I planted my apothocary garden, and Michele at Possum Creek Herbs gave me a horehound plant for free. I have heard of horehound cough drops, but was not very familiar with the plant. It grows quite large (up to 2 feet tall) and is not the prettiest of plants so it was planted at the back of the garden. Horehound is easy to grow, and will tolerate poor soil conditions, heat, and drought. (Sounds perfect for the weather we are experiencing in the south). The only thing it cannot tolerate is wet and heavy soil.
The horehound plant’s leaves are soft and wooly and will bloom small white flowers the second year. You can harvest the leaves the first year, and immediately before the flowers bloom in the summer the second season . You will want to cut the plant back immediately after it flowers the second season.
Horehound has been used for centuries for medicinal purposes. It posseses strong expectorant qualities and has been used for respiratory problems in children and adults. You can make a tea from the leaves, and soft stem, but it does have quite a bitter taste so you will want to sweeten with sugar or honey. Making a horehound candy is more palatable.
Horehound can be quite invasive since it self seeds and has been known to cover entire pastures. ( Horehound is a member of the mint family) Don’t let this stop you from adding it to your healing garden though. Keep an eye on it, and keep it in check. Also, be sure you are buying the correct horehound, since there are a couple of plants which are known as horehound but not related. Check the plant tag for Marrubium vulgare.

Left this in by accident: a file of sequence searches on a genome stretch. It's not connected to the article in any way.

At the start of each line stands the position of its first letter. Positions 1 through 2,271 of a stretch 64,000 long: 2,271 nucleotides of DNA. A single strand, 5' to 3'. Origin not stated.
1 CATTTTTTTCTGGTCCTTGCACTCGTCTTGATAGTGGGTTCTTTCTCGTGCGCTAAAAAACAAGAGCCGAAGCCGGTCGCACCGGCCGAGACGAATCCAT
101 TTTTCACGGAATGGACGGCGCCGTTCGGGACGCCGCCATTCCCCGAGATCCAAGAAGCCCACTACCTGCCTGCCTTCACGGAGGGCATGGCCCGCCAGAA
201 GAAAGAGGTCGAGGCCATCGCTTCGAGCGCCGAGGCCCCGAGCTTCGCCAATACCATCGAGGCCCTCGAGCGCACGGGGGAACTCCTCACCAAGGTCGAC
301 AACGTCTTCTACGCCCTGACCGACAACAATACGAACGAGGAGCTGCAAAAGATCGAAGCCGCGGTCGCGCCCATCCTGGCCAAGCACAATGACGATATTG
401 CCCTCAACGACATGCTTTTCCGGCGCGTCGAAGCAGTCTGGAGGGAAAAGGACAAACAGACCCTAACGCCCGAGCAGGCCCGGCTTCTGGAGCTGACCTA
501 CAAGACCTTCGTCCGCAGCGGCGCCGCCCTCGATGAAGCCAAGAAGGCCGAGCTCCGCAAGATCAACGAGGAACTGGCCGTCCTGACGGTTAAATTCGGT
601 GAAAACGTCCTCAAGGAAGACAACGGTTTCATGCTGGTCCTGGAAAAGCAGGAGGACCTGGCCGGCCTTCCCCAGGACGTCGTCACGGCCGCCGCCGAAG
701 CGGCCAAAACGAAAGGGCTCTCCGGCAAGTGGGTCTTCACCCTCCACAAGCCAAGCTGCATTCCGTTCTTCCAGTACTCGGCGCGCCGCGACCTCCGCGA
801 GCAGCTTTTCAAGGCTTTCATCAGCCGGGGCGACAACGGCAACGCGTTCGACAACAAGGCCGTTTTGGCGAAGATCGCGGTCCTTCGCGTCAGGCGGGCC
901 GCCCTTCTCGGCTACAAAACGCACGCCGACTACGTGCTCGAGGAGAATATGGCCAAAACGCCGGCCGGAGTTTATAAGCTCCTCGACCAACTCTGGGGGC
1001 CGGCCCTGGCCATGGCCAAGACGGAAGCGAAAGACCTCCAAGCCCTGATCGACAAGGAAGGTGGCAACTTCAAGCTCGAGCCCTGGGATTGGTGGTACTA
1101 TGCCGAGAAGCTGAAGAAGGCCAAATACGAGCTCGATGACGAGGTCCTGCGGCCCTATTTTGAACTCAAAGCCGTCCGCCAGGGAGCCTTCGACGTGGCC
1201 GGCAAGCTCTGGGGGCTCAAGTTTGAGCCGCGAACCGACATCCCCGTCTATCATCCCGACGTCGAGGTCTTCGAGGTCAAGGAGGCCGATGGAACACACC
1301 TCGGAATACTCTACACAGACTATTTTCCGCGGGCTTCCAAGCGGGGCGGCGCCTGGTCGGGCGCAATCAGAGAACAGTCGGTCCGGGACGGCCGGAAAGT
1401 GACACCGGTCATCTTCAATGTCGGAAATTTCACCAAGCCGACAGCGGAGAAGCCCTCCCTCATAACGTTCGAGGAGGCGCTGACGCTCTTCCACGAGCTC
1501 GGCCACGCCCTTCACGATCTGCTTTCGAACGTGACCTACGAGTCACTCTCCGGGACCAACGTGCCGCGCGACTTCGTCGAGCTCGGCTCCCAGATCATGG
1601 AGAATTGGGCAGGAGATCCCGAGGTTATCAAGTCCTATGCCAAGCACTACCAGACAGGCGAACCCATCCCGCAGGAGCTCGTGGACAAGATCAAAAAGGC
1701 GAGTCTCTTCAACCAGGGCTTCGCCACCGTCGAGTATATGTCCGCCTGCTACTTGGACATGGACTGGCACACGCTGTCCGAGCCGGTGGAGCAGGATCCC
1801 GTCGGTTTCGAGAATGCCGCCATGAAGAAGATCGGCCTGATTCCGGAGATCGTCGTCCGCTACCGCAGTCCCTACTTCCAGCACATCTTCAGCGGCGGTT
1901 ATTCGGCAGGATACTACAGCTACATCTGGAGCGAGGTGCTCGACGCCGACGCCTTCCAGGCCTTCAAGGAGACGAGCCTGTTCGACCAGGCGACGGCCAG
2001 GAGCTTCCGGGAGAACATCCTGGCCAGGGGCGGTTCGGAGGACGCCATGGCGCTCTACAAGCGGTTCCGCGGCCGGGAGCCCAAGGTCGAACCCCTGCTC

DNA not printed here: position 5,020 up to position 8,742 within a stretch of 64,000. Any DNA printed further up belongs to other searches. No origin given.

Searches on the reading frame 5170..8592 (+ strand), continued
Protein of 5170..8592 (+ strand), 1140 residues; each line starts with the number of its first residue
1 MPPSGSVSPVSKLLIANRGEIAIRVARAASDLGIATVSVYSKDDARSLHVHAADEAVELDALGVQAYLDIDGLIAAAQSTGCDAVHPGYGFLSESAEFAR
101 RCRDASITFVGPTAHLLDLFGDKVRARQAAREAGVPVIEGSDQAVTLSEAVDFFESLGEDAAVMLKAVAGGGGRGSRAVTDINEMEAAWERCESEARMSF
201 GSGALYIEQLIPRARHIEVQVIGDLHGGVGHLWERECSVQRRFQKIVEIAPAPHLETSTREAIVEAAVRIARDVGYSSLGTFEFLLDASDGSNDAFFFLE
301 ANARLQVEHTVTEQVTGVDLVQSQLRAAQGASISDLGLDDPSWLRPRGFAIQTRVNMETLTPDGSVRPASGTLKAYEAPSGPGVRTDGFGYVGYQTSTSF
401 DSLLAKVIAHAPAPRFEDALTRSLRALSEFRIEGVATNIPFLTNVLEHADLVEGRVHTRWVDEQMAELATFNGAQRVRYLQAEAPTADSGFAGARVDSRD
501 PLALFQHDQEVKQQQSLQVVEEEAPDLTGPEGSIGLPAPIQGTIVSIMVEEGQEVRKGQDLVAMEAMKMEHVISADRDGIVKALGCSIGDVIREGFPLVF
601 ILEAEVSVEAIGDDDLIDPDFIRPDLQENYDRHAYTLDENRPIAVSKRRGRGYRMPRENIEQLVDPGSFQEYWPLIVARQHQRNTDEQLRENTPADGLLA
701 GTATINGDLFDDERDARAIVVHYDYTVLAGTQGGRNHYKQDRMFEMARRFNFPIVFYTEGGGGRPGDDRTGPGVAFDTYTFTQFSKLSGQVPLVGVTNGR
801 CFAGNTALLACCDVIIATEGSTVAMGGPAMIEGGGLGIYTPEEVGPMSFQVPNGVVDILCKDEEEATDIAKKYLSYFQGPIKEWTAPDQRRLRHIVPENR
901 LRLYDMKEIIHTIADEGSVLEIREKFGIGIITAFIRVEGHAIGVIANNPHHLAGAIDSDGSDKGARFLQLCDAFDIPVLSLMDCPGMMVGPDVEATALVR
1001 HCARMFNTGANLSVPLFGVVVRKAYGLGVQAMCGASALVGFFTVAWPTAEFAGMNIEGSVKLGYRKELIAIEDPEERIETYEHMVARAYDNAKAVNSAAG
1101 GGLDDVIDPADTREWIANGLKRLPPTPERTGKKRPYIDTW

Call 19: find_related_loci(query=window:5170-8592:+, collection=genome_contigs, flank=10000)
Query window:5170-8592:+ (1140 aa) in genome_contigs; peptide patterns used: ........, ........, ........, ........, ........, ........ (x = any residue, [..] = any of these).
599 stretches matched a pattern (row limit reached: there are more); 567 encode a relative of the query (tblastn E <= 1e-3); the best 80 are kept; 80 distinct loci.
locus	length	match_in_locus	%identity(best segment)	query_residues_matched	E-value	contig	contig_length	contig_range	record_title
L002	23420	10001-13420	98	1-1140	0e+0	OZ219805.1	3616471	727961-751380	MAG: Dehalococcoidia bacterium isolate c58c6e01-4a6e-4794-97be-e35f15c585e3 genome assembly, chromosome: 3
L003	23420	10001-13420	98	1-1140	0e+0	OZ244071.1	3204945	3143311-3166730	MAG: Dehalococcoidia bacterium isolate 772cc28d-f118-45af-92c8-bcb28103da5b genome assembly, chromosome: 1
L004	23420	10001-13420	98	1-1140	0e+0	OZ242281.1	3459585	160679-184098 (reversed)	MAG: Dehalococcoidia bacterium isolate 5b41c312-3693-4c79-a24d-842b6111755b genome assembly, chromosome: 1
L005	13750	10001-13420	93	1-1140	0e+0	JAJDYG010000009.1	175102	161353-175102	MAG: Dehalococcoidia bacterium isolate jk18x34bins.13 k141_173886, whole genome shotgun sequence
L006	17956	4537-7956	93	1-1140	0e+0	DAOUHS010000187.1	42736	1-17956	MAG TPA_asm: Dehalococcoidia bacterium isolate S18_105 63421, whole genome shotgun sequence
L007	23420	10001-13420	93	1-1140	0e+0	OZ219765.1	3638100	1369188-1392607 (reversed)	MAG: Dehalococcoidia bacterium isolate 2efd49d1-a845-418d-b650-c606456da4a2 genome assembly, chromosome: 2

The potency of horehound quickly diminishes after it is harvested, so immediately cut the harvested plant into little pieces, dry, and store in an airtight jar in a cool dry place. It will be ready for use in making horehound candy and tea.
Make an infusion from your harvested horehound. Use twice as much water as leaf. (ex: 2 cups water, 1 cup leaf (and stem if you wish). Bring the water to a boil and pour over the horehound. Allow to steep 30 minutes.
Add 1 cup honey, 1 cup brown sugar, and 1 Tablespoon butter to 1/2 cup of the horehound infusion. Bring to a simmering boil, stirring constantly. When you drop a bit of the syrup into a glass of cold water and it forms a soft ball, remove the pan from heat. Pour it out onto a baking sheet where it can cool enough to allow you to work with it. Roll into balls and wrap in parchment paper. Store in a glass jar, in a cool place. You can start taking the candy when you notice the first signs of a cold.
* While horehound has been shown to be safe for use, do not use with babies or small children. As I always warn, if you are pregnant or lactatingALWAYS check with your physician before taking any medicine or herbs. If you have any medical problems, including gastric problems (horehound may stimulate the gall bladder), consult your health care provider before taking.
Thanks to Gardensablaze for the picture.